Still yet, in one embodiment, the method 1300 may include at least one of: allocating an NFV orchestration instance, by the first NFV-based network, the NFV orchestration instance operative to perform at least one of: communicating to the second NFV-based network the request for a resource control; and controlling resources of the second NFV-based network; or allocating an NFV orchestration instance, by the second NFV-based network, the NFV orchestration instance operative to perform at least one of: receiving, from the second NFV-based network, the request for a resource control; and allocating resources of the second NFV-based network to the first NFV-based network.

It should be noted that the resource may include one or more of processing power, memory, storage, communication bandwidth, and a virtual network function (VNF), etc. Further, the control of the resource may include at least one of: installing the resource, allocating the resource, instantiating the resource, activating the resource, executing the resource, configuring the resource, scaling the resource, performing NFV orchestration activities related to the resource, and communicating with the resource, etc. Still yet, in various embodiments, the control of the resource may include at least one of: incorporating the resource in a service, providing a service provisioned by the second NFV-based network to a user of the first NFV-based network, and providing a service provisioned by the first NFV-based network to a user of the second NFV-based network, etc.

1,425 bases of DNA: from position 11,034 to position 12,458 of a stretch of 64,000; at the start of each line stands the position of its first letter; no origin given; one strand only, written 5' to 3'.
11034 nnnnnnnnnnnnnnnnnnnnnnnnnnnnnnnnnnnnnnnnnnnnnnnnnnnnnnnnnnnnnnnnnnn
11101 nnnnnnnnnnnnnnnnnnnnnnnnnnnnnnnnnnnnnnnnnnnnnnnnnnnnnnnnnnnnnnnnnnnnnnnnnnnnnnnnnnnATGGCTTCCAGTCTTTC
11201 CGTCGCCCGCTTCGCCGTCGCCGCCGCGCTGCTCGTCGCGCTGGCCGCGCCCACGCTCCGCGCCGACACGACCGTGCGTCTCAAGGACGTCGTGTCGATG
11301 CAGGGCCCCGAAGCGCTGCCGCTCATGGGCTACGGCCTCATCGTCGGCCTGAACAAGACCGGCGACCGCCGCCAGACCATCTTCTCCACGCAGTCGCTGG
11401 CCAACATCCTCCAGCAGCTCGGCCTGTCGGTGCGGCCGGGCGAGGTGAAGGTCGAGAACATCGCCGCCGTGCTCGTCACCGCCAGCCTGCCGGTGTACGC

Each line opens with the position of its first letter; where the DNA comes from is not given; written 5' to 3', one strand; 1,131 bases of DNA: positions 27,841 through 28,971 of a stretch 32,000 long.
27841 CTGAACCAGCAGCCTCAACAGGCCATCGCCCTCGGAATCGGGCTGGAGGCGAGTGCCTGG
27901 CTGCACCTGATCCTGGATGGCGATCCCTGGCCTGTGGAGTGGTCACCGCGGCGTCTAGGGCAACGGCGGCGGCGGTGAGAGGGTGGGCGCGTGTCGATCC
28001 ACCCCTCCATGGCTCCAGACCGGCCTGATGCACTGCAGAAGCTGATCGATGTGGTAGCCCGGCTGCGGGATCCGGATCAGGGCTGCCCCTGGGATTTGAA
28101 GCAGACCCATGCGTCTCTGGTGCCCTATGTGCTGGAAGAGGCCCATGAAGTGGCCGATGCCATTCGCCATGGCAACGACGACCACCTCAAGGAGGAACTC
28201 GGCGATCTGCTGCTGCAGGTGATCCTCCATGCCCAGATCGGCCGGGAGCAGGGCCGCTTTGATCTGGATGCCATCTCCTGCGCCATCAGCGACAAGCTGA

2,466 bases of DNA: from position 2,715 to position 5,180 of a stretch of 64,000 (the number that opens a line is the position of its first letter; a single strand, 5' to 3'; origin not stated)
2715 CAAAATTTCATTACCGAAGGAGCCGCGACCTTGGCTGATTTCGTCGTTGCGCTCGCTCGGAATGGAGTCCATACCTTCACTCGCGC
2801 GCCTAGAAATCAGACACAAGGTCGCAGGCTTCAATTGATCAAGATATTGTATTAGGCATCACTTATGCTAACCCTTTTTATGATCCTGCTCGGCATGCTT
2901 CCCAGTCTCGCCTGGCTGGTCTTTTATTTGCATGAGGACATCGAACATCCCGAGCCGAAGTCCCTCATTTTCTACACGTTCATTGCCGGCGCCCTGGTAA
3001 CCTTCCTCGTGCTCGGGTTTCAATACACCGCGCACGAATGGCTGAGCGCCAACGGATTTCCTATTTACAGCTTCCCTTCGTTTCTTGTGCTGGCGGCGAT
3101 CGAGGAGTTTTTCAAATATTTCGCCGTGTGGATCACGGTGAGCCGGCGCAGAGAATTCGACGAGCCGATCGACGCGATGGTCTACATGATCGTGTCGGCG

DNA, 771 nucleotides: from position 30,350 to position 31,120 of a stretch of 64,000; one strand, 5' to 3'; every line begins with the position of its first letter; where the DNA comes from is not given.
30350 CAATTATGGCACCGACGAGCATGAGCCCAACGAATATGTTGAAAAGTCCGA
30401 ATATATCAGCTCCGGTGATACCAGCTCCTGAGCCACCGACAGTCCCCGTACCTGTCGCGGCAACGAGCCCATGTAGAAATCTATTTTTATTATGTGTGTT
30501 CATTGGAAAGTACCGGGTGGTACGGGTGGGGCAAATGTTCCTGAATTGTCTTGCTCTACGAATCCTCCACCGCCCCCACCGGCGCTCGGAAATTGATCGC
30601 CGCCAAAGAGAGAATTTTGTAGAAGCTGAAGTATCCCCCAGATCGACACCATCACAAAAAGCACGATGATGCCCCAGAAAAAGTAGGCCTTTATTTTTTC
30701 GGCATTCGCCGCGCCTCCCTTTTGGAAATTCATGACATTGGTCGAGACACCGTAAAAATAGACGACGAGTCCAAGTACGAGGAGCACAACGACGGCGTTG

Additionally, in one embodiment, the method 1300 may further include providing an NFV orchestration (NFV-O) module dedicated to the resource.

FIG. 14 illustrates a network architecture 1400, in accordance with one possible embodiment. As shown, at least one network 1402 is provided. In the context of the present network architecture 1400, the network 1402 may take any form including, but not limited to a telecommunications network, a local area network (LAN), a wireless network, a wide area network (WAN) such as the Internet, peer-to-peer network, cable network, etc. While only one network is shown, it should be understood that two or more similar or different networks 1402 may be provided.

Coupled to the network 1402 is a plurality of devices. For example, a server computer 1404 and an end user computer 1406 may be coupled to the network 1402 for communication purposes. Such end user computer 1406 may include a desktop computer, lap-top computer, and/or any other type of logic. Still yet, various other devices may be coupled to the network 1402 including a personal digital assistant (PDA) device 1408, a mobile phone device 1410, a television 1412, etc.

FIG. 15 illustrates an exemplary system 1500, in accordance with one embodiment. As an option, the system 1500 may be implemented in the context of any of the devices of the network architecture 1400 of FIG. 14. Of course, the system 1500 may be implemented in any desired environment.